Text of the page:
Celebrating International Identity Day 2020

Today marks International Identity Day. It falls on September 16th in recognition of Sustainable Development Goal 16.9 , which commits the international community to providing a means of identity to all by 2030. As we celebrate today, it’s worth reminding ourselves what it means to not be able to prove who you are. 

In the developed world, we’re used to providing identification even for routine transactions such as opening a mobile phone account at a local store. We can readily produce a combination of photo ID, proof of bank details and a utility bill to confirm our address. We take it for granted that we can prove who we are when we need to, but that’s not the case for over a billion people in other parts of the world.

Substitute mobile phones for education, financial services, healthcare or social services for you and your family, and not being able to prove who you are can have serious consequences. As a result, the global development community has turned its attention to the one-in-seven people on the planet who “don’t officially exist” in many eyes because they lack a formal identity through any easily-presentable paperwork. 

In recognition of the scale of the problem, identity was included within the United Nations’ Social Development Goals (SDGs), launched in 2015 with the goal of providing legal identity for all by 2030 including free birth registrations. Around the world, 250 million children under five didn’t have their birth registered, and in sub-Saharan Africa alone over 50 per cent of children remain unregistered by their fifth birthday. If the tap feeding this unregistered birth epidemic can be turned off, then we can at least stop the problem getting any bigger. 

Not having something as straightforward as a birth certificate can be profound. Thirty-two countries in sub-Saharan Africa require a birth certificate to access education, 16 require one to access social support, and six to access healthcare. In Indonesia a birth certificate is the only form of legal identity, yet 58 per cent of the poorest children don’t have their births registered. As they get older, how do they claim rights to things like land, inheritance and nationality?

International Identity Day is designed to highlight each of these issues and help rally the global humanitarian and tech communities to develop solutions.

At Yoti, since our founding in 2014 we have been fully committed to the concept of digital identity for all. Our commercial activities are centred around online tools and apps that allow people to prove who they are, whilst our social purpose activities support the building of solutions for those without mobile devices, or without access to the Internet, in less developed countries.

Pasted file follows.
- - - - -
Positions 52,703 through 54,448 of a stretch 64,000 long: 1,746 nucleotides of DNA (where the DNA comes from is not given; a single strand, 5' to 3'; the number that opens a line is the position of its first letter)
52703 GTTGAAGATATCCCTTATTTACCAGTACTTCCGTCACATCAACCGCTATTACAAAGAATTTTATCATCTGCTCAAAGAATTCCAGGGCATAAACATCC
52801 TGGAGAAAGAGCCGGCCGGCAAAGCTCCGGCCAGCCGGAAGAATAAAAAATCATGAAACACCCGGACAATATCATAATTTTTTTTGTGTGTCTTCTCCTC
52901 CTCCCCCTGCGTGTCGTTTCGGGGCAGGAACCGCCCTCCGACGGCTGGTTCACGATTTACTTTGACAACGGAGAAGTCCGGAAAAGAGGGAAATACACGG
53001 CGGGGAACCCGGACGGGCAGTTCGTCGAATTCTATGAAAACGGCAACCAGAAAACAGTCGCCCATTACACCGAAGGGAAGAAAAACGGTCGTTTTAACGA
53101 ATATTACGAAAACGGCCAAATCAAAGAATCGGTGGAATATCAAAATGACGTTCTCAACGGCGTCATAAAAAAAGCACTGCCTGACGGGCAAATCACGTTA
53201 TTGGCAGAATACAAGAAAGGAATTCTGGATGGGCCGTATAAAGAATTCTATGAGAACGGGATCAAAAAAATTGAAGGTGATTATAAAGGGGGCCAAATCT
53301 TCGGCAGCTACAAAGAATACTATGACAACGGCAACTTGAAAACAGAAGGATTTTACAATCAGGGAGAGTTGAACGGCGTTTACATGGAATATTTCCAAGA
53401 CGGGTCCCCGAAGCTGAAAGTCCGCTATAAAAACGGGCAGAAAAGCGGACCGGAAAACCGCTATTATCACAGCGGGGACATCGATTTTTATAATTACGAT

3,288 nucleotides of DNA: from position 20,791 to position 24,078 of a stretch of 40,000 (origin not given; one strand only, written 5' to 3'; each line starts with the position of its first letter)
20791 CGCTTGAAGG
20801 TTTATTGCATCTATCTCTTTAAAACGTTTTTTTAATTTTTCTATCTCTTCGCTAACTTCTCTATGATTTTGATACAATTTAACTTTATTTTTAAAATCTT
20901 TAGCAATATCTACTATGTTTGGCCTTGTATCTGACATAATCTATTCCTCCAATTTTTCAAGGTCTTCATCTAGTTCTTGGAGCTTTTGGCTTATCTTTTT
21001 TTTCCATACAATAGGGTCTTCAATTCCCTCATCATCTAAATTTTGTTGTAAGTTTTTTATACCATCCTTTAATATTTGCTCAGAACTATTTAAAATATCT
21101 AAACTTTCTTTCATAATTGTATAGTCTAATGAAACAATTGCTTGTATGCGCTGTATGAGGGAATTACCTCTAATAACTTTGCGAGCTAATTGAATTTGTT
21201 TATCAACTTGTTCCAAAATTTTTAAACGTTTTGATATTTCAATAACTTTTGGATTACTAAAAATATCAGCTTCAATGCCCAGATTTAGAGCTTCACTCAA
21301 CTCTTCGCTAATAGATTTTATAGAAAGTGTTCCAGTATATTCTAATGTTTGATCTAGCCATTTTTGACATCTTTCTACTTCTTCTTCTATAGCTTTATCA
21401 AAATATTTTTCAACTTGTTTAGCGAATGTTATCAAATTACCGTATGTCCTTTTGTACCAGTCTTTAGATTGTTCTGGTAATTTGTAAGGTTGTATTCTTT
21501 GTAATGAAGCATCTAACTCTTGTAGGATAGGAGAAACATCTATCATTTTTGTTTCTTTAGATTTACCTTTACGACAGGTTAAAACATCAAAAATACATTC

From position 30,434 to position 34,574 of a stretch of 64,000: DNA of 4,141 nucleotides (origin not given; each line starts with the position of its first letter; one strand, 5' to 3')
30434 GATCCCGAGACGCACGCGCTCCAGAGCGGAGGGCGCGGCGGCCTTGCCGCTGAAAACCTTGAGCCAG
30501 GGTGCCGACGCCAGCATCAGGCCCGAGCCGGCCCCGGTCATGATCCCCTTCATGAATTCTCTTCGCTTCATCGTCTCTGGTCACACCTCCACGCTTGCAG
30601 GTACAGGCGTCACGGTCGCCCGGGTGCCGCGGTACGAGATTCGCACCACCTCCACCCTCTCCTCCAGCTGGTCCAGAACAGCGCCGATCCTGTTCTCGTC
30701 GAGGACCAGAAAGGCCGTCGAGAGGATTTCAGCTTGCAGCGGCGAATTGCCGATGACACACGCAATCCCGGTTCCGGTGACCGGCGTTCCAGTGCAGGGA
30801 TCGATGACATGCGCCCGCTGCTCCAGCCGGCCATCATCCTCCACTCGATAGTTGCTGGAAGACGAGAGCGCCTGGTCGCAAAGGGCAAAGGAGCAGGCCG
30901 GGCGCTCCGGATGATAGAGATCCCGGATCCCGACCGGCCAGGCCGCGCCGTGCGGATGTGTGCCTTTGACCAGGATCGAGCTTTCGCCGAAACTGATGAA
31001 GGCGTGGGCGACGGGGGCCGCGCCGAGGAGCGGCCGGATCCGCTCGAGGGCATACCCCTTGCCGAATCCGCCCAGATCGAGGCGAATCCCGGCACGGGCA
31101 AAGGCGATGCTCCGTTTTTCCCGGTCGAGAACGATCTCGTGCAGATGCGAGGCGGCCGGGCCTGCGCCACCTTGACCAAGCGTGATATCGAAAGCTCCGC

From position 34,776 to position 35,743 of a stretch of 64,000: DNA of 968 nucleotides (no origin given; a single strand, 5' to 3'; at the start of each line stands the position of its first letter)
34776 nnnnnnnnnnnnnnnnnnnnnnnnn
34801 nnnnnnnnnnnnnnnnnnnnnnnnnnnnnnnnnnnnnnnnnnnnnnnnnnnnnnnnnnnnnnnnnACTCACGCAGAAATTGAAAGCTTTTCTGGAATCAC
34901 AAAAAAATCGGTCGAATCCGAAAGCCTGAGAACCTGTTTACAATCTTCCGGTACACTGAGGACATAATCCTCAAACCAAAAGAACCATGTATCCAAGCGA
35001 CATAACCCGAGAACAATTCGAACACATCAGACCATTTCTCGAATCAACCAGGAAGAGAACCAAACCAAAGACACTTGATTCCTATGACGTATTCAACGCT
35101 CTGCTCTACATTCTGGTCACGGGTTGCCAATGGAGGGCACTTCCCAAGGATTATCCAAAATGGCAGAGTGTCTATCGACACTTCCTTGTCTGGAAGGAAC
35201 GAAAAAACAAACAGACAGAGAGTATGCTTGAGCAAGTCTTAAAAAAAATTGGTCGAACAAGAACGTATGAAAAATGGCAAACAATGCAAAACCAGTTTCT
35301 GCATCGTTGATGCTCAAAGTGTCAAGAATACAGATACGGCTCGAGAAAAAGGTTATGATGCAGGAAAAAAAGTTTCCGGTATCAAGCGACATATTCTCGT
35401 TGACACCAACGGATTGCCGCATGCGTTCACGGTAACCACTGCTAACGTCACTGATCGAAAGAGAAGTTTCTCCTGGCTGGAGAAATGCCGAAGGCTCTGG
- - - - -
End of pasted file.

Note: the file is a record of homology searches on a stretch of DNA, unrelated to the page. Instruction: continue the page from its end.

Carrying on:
You can read more about these efforts on our website here, or in this downloadable Social Purpose Strategy deck.


Written by Ken Banks our Head of Social Purpose

The UK government’s digital identity consultation response

We’re pleased to see the publication of the UK government’s Digital Identity: Consultation Response. We and others, like techUK, have been calling on the government to reveal its plans for digital identity and this response is a step in the right direction.

There are three things that we particularly like.

Principles-based approach

First, the need for a principles-based approach, spanning privacy, transparency, inclusivity, interoperability, proportionality and good governance.

Yoti was founded on core business principles, which have enabled us to develop a suite of digital identity products with the user’s interests at their core. 

It’s good to see the government following the same approach, and that their principles will be reviewed annually so that they can be kept in line with legal and normative developments in the UK. 

Broad application of digital ID

Secondly, the government has signalled that there is legislation in the works to ensure that digital ID can be used as broadly as possible.  We know there are some easy wins for the government, like changing the existing mandatory licensing regime for alcohol sales to allow retailers to rely on robust, privacy-preserving digital age verification. In addition, the industry seeks certainty that amendments, such as usage of digital ID for Right to Rent Checks, will continue after the COVID-19 pandemic ends.

More data sources

Finally, the government intends to open up additional data sources.  There are specific data sets that the government controls, which could be used to combat fraud, such as DVLA data and death registries. 

The Document Checking Service pilot is underway but it’s currently limited to passport data.  If the government wants to show it’s serious about using digital identity to stop fraudsters, it needs to think about enabling other key data to be checked against by digital identity providers.


Digital identity for economic recovery